A major article in today's Wall Street Journal has the front page headline, "The Drugs That Power Tech: Ketamine, LSD, Mushrooms." Authors Kristin Grind and Katherine Bindley are apparently convinced that the smartest, richest people in the world are all about psychedelics these days. Many seem to believe this is the key to creativity and insight that can enable them to flourish, prosper, and improve the world.
They couldn't be more wrong, more horribly confused about themselves and the world. And the drugs will make their confusion much worse.
About three quarters of a century ago, Albert Hoffman's "problem child" LSD began to have its impact on Western culture. The smartest, richest people in the world at that time also believed this could be a sea change for humanity. What developed, most notably, was some fantastic music from 1964 to 1967 and some ugly violence from 1968 to 1975. But there were neither miracles nor armageddon; evolution didn't stop or leap furiously ahead, it was a wash.
John Lennon, Jimi Hendrix, Janis Joplin and Jim Morrison died pretty soon; so did Allen Dulles, Richard Helms, Adelle Davis and Joly West. It took about a quarter of a century for America to renounce the bullshit, and then forget that it had been bullshit. Morrison's grave at Père Lachaise, the dog-eared copies of Let's Get Well and Exploring Inner Space on my bookshelf, are remnants and obscure reminders.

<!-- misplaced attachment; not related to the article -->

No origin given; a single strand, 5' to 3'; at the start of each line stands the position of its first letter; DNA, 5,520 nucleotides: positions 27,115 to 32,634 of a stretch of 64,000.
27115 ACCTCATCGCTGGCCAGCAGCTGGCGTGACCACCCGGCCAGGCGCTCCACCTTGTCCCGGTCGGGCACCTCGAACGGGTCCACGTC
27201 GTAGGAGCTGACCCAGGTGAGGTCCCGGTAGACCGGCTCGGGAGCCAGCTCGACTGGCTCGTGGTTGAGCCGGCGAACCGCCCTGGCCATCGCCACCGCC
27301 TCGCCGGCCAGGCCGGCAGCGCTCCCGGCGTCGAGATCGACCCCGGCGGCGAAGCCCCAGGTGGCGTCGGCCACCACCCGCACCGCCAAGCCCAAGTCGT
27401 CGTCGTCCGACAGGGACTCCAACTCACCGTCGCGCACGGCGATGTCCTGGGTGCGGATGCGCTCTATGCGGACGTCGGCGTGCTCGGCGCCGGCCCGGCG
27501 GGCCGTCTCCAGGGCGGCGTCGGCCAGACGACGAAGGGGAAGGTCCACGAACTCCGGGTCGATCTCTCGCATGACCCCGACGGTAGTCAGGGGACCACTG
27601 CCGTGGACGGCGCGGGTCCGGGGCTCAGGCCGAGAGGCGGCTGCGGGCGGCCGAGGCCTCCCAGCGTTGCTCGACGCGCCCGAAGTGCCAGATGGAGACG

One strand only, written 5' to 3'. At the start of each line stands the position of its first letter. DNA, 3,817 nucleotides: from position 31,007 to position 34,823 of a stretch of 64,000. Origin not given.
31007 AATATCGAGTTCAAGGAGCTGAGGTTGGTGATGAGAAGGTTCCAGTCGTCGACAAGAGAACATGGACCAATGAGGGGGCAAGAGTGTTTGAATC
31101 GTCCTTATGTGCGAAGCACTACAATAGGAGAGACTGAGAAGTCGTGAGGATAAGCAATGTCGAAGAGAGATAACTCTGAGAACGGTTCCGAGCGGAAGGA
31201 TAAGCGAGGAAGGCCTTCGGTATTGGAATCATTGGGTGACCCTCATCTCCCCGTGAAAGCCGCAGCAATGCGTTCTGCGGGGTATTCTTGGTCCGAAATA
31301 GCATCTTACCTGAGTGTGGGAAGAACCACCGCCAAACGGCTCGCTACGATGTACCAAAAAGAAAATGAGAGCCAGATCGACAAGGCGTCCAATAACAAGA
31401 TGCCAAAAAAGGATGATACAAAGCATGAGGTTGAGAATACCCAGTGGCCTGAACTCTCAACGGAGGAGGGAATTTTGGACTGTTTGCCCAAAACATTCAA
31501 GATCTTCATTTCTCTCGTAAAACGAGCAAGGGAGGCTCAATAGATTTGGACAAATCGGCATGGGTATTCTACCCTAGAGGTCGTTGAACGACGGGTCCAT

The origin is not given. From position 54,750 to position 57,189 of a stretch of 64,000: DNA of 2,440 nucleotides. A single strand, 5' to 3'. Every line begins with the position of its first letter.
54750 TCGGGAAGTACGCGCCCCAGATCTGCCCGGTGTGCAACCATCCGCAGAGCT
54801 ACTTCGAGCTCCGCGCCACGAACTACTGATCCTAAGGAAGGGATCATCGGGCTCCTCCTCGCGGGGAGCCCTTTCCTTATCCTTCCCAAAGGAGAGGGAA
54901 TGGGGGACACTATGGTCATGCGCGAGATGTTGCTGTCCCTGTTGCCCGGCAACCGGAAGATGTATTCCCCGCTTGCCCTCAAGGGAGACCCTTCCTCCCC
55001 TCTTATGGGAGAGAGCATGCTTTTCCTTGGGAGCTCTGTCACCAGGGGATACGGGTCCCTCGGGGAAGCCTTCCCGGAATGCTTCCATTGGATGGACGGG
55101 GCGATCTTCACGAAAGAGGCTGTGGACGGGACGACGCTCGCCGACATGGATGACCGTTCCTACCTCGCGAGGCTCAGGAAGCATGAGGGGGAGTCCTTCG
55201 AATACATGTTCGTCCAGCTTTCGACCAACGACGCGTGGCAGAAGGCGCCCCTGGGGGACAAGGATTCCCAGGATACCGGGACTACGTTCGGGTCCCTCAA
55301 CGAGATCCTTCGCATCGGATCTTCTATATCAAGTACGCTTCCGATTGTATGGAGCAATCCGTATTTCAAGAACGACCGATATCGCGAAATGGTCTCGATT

History is interesting, but most of all for purposes of non-repetition. We do repeat history though. We don't learn much, and that's because of our horrible confusion about ourselves and the world.
The final sentence in today's Wall Street Journal article is instructive. It says people are clamoring for psychedelic drugs because this is a time when they are looking for ways to feel like their lives matter. And that's the utter inanity arrived at with almost 110 column-inches in the most widely circulated daily newspaper in these United States, folks!
Of course people look for ways their lives matter! But a much better way to say what is meant by that might be that people look for (actually dream up) interesting things to create, and they like other people.
What does it mean that someone's life matters? It's about what that person has done, what they have said, what effect they have created on other people. That's what someone's life is. A life that matters is not a period of years during which an identifiable human body, with a particular name, ate and moved. Your body, of which your brain is just a part, doesn't matter. That biological machine just won't ever count for much. Ashes to ashes, dust to dust, with brain as with skin, or liver, no matter what drug anybody ever took.
A person matters. But a person is not their brain or any other mere piece of their body. Thinking that a brain drug might save or glorify a person is simply nonsense. As I read history, it was well proven to be nonsense between 1945 and 1975, in no small part by LSD.
Rick Doblin's psychedelic renaissance, and James Corcoran's medical specialty, are divergent sects within the same silly, failed religion. But that religion will never enable people to feel like their lives matter.